Happy Hour News Briefs: War on Christmas Edition
By now everyone has probably seen the Holiday Season branding commercial from Target, right? The one that inexplicably has a cover of 1977’s hit by Donna Summer “I Feel Love” as the background theme music.
It seems like an odd choice, as probably more people have associations with it of, um, grinding on the dance floor (shall we say?) than of decking the halls (unless your halls are very much more jolly than mine). Anyway, what gives?!
So I decided to do a little research on the song itself, and this article from Pitchfork was really eye-opening:
There are songs that divide pop history into Before and After. Some are incontestable: “She Loves You,” “Anarchy in the U.K.,” “Rapper’s Delight.” Others are up for debate. Sometimes a song splits pop time in half without that many people noticing its revolutionary implications (think Phuture’s “Acid Tracks”), the impact fully emerging only later. Other times, the rupture in business-as-usual happens in plain view, at the peak of the pop charts, and the effect is immediate. One such pop altering single that was felt as a real-time future-shock is “I Feel Love.”
And I was ready to laugh it off, but I do think that those songs are revolutionary, so I read further and learned about the impact of this song:
Even now, long after discophobia has been disgraced and rockism defeated, there’s still a mischievous frisson to staking the claim that “I Feel Love” was far more important than other epochal singles of ’77 such as “God Save the Queen,” “Sheena Is a Punk Rocker,” or “Complete Control.” But really it’s a simple statement of fact: If any one song can be pinpointed as where the 1980s began, it’s “I Feel Love.”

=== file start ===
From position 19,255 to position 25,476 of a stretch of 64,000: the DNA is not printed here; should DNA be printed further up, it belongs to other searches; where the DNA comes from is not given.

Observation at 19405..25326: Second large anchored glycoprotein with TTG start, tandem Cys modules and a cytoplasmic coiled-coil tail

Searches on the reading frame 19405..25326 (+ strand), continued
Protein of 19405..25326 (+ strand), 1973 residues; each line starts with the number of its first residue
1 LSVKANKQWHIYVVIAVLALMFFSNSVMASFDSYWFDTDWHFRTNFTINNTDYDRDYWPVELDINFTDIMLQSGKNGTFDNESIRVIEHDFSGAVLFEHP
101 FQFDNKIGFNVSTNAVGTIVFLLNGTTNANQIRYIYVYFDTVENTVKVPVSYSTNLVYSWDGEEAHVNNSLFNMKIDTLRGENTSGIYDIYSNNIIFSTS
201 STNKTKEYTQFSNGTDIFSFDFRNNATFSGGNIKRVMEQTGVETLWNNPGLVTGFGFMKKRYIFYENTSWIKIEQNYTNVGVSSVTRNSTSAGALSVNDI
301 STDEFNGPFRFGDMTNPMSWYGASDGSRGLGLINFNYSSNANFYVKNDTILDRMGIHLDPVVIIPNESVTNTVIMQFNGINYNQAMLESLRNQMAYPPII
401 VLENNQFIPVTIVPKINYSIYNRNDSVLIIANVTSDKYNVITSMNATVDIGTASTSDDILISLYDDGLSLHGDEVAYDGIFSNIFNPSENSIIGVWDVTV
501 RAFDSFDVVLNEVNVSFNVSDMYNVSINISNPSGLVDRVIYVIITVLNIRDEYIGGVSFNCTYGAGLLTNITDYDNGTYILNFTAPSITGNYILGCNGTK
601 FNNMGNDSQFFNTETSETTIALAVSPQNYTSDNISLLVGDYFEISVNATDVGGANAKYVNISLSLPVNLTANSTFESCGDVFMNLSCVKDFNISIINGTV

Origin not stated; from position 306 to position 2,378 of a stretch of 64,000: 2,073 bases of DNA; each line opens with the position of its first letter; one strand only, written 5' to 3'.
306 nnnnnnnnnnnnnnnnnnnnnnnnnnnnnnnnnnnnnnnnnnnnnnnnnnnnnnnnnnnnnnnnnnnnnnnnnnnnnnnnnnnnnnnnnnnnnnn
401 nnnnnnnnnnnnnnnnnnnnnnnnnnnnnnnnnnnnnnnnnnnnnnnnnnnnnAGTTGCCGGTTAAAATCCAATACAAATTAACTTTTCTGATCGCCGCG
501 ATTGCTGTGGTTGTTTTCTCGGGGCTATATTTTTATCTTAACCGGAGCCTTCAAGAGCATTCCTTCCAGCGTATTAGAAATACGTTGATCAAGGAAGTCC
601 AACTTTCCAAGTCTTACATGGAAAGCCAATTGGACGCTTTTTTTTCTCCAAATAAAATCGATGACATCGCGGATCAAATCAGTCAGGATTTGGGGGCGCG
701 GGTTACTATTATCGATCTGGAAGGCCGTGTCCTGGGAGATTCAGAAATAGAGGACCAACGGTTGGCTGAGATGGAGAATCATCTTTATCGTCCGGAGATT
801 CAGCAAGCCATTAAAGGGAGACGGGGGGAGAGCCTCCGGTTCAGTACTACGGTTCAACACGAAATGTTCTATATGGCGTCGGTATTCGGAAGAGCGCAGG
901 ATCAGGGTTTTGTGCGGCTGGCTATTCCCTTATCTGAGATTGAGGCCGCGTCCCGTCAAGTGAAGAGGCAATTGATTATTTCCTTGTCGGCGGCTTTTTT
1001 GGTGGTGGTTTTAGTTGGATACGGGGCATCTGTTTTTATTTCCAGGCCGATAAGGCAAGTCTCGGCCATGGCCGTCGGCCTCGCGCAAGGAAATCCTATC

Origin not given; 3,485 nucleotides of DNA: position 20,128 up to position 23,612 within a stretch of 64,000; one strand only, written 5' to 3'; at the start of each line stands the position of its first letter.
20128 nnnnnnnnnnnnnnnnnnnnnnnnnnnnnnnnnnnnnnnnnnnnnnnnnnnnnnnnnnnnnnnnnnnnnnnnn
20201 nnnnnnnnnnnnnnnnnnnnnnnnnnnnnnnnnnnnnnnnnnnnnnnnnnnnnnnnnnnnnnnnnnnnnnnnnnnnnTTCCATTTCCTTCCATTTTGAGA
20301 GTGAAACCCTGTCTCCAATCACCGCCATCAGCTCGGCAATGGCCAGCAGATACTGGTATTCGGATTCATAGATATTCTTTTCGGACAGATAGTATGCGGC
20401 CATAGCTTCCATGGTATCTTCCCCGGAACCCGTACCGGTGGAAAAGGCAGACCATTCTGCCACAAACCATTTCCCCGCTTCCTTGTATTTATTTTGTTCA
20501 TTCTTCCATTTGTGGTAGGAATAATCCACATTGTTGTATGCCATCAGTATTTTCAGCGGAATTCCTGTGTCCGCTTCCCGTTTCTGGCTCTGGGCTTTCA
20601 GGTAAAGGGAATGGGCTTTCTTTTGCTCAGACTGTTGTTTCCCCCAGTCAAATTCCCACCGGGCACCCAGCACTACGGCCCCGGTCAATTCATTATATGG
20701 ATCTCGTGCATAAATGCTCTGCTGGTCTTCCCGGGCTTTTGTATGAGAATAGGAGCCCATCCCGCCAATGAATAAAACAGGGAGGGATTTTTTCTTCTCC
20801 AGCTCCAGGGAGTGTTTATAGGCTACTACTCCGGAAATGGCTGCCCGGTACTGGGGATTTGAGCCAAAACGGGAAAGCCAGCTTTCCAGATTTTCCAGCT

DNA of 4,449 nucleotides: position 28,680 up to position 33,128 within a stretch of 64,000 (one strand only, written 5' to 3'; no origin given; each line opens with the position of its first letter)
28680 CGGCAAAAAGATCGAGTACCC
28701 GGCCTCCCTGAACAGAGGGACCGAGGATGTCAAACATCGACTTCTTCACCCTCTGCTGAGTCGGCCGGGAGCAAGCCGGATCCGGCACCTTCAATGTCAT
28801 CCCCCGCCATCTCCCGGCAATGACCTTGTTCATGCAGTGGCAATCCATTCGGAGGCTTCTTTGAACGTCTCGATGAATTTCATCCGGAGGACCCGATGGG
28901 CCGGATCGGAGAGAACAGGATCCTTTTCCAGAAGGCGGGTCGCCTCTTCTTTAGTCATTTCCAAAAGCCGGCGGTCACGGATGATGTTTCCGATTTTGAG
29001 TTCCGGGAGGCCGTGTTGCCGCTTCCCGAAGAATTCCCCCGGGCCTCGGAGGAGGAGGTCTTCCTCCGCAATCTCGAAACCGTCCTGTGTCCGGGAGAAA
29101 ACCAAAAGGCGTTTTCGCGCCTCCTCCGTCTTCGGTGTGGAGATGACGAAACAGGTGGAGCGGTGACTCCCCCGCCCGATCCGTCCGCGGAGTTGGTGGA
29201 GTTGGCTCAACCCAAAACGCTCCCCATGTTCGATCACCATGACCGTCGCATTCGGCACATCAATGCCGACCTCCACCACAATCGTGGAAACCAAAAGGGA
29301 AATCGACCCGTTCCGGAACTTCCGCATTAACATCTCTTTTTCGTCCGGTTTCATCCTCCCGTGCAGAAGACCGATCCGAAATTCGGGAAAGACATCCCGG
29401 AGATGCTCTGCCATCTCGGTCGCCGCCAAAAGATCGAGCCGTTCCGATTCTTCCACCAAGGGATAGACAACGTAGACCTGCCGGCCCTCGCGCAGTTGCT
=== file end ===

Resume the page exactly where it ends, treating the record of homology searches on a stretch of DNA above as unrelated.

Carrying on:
And as an ’80s kid, my attention was got:
The reverberations of “I Feel Love” reached far beyond the disco floor, though. Then unknown but destined to be synth-pop stars in the ’80s, the Human League completely switched their direction after hearing the song. Blondie, equally enamored, became one of the first punk-associated groups to embrace disco. Brian Eno famously rushed into the Berlin recording studio where he and David Bowie were working on creating new futures for music, waving a copy of “I Feel Love.” “This is it, look no further,” Eno declared breathlessly. “This single is going to change the sound of club music for the next 15 years.”
And here’s the thing. Whereas when I first saw the commercial, I thought it was a strange choice of music, but then when I pay attention to the visuals it all begins to make sense.
Target is signaling a break.
There’s the old: normative depictions of straight, white, holiday celebrations, and now there’s our modern world: chosen families, mixing it up and combining in ways that Ward and June could never have foreseen. It’s a rich palette of colors, on the walls, and in the families, it’s pretty glorious, and it indeed feels like love.
One more really glorious bit of work from Target: they sponsored Sam Smith, an openly gay man to cover the song. Subversion has never sounded so sweet.
Now before you come @ me, I know Target is a big, national chain, and with that comes all the problems of rapacious, late-era American Capitalism, but every little victory counts, and if Republicans want to have a fictional War on Christmas, I’m glad to have Target fire back at them and own it.
We know that the Evangelicals are going to be on this like white on a Baptist, so be prepared.